“Nonsense,” he continued, “I actually think that in order for them to be so clear-cut and regulated, these definitions of belonging had to be invented by an enormous industry, an enormous machinery working through politics, science, and the arts. You can see that any kind of definition of belonging—whether it is regional, national, or extremely local—happens because an enormous amount of energy went into it: this is the proof that this is not a natural state. We might therefore argue that the transcultural consciousness is the natural state and that the other guys are unnatural because they have been bogged down in some kind of box of belonging. In these people’s minds, cosmopolitanism, or what you call transculture, cannot be a natural state.”

As night was slowly falling, I pondered upon the apparent unnaturalness of our shared way of feeling and living. The train darted ahead illuminating its way towards the south like a comet and I wondered if the transcultural might be reduced to the banality of a fashion, or to the pressures of the market. Right at that moment, my mobile phone, sitting on the table between us close to the audio recorder, silently vibrated, signaling that I had just received a text message. I touched its screen and read quickly: “Depot Dans Cafe, Cihangir, Istanbul, Saturday 8 October 9:00 pm.” I raised my eyes and Trojanow, who must have read the message furtively, couldn’t hide a half-smile tinged with amused suspicion. “My secret lover . . .” I said, playing along with his half-smile. Trojanow looked at his watch for the first time since we had met—it must have been past midnight—then looked at me with a conspiratorial expression: “There is still time for another batch of questions.” I smiled at him gratefully, while the phone, changing to stand-by mode, dimmed with a vague halo of secrecy. The train was running faster than ever in the night, across the steppe without apparent limits, as it had done, a quarter of a century before, on my journey to Moscow.

From my travel diaries (Moscow, 11 November 1985)

I was a student then, but I was already in transit. Three nights and two days rattling on the rails: Milan-Venice-Budapest-Kiev-Moscow. Tolstoy kept me company with his Karenina, along the tracks of a foretold destiny. The year before I had met a young man who had struck me with a sentence: “I will become a famous writer.” He eventually became one. He had the right stuff. He talked of gods. He thought of himself as a god. He had “il senso della frase,” the sense of the sentence, as he used to say, and a remarkable sense of humor. Physically he was a disaster: he stank of beer, wore a moustache (at 21!), smoked a cigar. But he was coming from the historical Milan and he frequented its literary circles while I was still moving about with the cautious gait of a provincial girl, although inside me, with all my reading, I already felt a worldly wise woman. It was that same writer who, one year later, accompanied me to the Central Station in Milan and hoisted my luggage on the train that would take me beyond the Iron Curtain. In Moscow I plaited my hair in a single braid fastened with a black bow, wore a black fur busby and a long black woolen overcoat. It seemed I had just come out from a nineteenth-century novel—instead I was in the middle of the Soviet crisis. People queued in the streets at minus ten degrees to buy our, soap, toilet paper, boots, whatever they might be selling clandestinely from the trucks at that moment. There, at that time in history, my way of dressing was not considered late Romantic but simply gloomy, if not openly offensive, as I would discover too late. One day, in a street coffee house (only standing places, sitting down was considered bourgeois) a babushka (an “old woman”) spat those words at me: “Aren’t you ashamed, devushka? (“girl,” that’s how elders addressed young women in Soviet times; the courtesy, but also bourgeois, pre-revolutionary titles Mr., Mrs., and Miss had disappeared from the daily vocabulary). You are wearing the Nazi color.” Instead, I suddenly felt pride: because that old woman, despite having harshly addressed me, had done it in Russian, mistaking me for a young Russian. I could pass for one of them: to me only that counted, then. I read Dostoyevsky, I read about the miseries of the Russian people, then as much as ever. I sent letters to my family, writing with a pencil on the coarse paper that they used as tablecloth in unauthorized basement taverns. For six months I was almost cut off from the outer world. To phone abroad from a public place was an enterprise that demanded long hours of waiting among hundreds of ethnic proletarians assimilated by the empire: Turkmens, Kazaks, Georgians, Kyrgyzs. The news from abroad was metered out with a dropper. My missives were full of growingly bleaker tones—at least that’s what my mother told me, worried, when I got back home. But then I was not aware of it. I had adapted to that humid subterranean world of mechanics who read Gogol, of poet-engineers, of incognito intellectuals, of non-declared Jews. Vodka, Marina Tsvetaeva’s poems, and cigarettes without filters. I was right in the belly of the Russian devil. I was exactly where I wanted to be, on the other side of the barricade, the Wall, the Curtain, there where few ventured.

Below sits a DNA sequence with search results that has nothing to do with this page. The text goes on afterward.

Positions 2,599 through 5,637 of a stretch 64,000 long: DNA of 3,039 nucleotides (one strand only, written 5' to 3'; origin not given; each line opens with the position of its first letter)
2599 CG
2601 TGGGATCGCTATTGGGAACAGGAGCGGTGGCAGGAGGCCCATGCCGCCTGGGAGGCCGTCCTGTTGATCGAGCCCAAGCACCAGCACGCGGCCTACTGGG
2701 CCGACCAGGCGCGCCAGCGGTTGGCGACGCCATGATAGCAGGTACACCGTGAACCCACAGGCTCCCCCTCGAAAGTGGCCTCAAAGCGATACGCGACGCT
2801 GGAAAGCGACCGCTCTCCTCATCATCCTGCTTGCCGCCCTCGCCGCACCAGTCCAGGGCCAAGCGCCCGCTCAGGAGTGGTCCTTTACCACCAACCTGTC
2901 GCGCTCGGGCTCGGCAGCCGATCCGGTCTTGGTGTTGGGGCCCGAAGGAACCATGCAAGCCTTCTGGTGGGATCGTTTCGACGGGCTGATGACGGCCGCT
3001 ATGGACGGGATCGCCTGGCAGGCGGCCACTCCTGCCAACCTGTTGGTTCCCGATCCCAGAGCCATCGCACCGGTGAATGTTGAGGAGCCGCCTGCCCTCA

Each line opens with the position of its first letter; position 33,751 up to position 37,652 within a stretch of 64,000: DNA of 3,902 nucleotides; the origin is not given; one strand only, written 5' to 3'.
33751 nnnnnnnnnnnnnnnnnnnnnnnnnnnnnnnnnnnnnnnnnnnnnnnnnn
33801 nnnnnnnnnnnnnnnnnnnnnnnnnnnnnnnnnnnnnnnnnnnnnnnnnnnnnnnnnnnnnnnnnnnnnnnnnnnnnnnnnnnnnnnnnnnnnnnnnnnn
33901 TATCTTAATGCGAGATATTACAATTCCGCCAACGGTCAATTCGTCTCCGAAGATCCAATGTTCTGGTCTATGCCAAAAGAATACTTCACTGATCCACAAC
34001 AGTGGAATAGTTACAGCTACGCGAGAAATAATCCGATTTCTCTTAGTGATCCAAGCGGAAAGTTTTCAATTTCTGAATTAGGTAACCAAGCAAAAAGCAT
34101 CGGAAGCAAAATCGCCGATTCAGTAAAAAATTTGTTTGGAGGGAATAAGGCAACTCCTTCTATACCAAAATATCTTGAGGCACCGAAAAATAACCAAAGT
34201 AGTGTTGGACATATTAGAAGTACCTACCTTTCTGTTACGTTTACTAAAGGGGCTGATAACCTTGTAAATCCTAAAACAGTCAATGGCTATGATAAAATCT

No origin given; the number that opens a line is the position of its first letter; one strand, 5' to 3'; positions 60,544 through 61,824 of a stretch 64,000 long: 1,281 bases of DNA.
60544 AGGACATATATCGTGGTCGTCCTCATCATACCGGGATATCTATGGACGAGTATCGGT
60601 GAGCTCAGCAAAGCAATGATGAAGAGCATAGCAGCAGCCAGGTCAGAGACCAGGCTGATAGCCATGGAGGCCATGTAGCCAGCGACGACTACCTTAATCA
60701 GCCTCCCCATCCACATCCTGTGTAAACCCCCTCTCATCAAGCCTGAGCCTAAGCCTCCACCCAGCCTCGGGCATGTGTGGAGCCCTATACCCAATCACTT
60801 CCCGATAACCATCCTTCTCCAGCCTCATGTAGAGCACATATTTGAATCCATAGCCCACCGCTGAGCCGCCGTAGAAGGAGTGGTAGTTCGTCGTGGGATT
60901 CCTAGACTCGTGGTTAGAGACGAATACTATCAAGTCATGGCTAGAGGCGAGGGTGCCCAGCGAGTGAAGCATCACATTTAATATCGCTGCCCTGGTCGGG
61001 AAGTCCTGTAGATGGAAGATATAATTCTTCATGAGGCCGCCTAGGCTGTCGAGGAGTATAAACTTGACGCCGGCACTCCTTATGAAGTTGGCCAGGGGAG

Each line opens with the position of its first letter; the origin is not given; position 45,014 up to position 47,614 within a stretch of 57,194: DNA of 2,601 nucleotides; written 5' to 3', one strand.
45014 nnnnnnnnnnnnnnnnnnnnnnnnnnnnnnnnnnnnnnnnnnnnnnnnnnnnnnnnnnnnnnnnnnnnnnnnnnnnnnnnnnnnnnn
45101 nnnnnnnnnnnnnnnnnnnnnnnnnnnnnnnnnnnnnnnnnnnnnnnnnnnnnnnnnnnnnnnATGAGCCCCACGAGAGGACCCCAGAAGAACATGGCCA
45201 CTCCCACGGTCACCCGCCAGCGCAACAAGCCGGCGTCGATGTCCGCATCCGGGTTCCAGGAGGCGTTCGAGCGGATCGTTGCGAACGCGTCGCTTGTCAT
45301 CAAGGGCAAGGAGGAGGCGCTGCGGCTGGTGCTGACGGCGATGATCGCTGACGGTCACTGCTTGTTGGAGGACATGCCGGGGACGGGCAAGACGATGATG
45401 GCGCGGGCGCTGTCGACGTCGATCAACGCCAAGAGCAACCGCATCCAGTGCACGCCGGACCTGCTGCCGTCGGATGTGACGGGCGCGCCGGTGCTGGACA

Arianna Dagnino, Transcultural Writers and Novels in the Age of Global Mobility, Purdue University Press, 2015.